If an HOA does get formed, most folks there have grandfather clauses, so your trailer could stay. (You'd want to make sure that language is in the agreement.) You are probably paying a little extra on your property taxes, as that concrete slab is an "improvement" that is taxable. But that grandfather clause usually doesn't extend to any potential future owners. However, you could advertise it as a "patio!"
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Old 04-21-2015, 03:30 PM   #15
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If you happen to be in an area where there are farms, that may be a less pricey alternative to parking. Our neighbor across the street has 28 acres and there are two 5th's parked there in his field at different times of the year. Also a trailer with two wave runners on it is there sometimes. I don't think he charges much for the storage, and is accessible 24/7. Ours is parked in our driveway. So far, no complaints from the cows on either side of our property!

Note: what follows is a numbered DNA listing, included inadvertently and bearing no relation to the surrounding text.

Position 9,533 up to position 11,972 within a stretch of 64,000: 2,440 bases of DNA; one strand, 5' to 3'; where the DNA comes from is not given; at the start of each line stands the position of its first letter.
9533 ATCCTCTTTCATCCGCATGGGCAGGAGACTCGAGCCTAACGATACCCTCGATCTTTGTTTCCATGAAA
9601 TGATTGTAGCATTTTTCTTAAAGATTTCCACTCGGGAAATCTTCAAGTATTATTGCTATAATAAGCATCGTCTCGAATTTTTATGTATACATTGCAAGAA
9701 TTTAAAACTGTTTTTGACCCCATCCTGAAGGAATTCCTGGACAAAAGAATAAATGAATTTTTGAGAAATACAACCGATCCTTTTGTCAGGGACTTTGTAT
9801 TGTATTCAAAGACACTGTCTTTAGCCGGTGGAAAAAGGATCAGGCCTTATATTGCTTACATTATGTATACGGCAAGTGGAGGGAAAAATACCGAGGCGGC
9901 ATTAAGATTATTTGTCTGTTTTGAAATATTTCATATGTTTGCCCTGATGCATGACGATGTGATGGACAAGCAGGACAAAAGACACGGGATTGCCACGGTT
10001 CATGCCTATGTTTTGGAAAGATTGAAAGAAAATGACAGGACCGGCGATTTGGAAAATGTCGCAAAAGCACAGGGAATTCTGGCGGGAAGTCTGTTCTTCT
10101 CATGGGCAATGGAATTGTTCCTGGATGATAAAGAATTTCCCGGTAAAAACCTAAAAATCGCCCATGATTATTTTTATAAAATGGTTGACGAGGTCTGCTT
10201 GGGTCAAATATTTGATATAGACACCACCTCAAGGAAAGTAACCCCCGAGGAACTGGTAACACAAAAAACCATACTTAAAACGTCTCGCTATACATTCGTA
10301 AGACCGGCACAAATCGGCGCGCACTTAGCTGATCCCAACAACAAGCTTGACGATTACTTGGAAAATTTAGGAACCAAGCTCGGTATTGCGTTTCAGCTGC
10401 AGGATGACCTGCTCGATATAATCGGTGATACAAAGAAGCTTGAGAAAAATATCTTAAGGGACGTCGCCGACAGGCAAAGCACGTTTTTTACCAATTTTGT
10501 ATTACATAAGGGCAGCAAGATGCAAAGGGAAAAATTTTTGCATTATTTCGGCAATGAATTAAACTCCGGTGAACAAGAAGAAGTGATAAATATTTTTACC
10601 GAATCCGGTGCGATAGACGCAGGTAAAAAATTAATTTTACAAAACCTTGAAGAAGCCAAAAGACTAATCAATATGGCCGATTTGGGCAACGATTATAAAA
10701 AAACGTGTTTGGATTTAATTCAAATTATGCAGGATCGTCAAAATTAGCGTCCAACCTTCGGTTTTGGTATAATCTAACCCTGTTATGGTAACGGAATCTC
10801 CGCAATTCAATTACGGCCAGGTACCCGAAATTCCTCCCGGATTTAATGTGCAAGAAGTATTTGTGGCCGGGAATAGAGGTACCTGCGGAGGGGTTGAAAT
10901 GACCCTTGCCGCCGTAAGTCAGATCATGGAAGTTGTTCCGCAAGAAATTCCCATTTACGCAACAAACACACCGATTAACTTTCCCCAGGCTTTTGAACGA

I've been looking for something like this for a while but so far, no good options have come up but I'll keep looking. It bites having to pay so much for secure storage in these parts. One place not far from here charges $360 a month for an enclosed 14'x40' space. I thought that was insane.
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Old 04-21-2015, 04:02 PM   #16
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we have a 24 hour limit for having an RV on our residential streets - for loading / unloading only, otherwise off to the storage lot


and I have been " red tagged" by the code enforcement officer before
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Old 04-21-2015, 04:04 PM   #17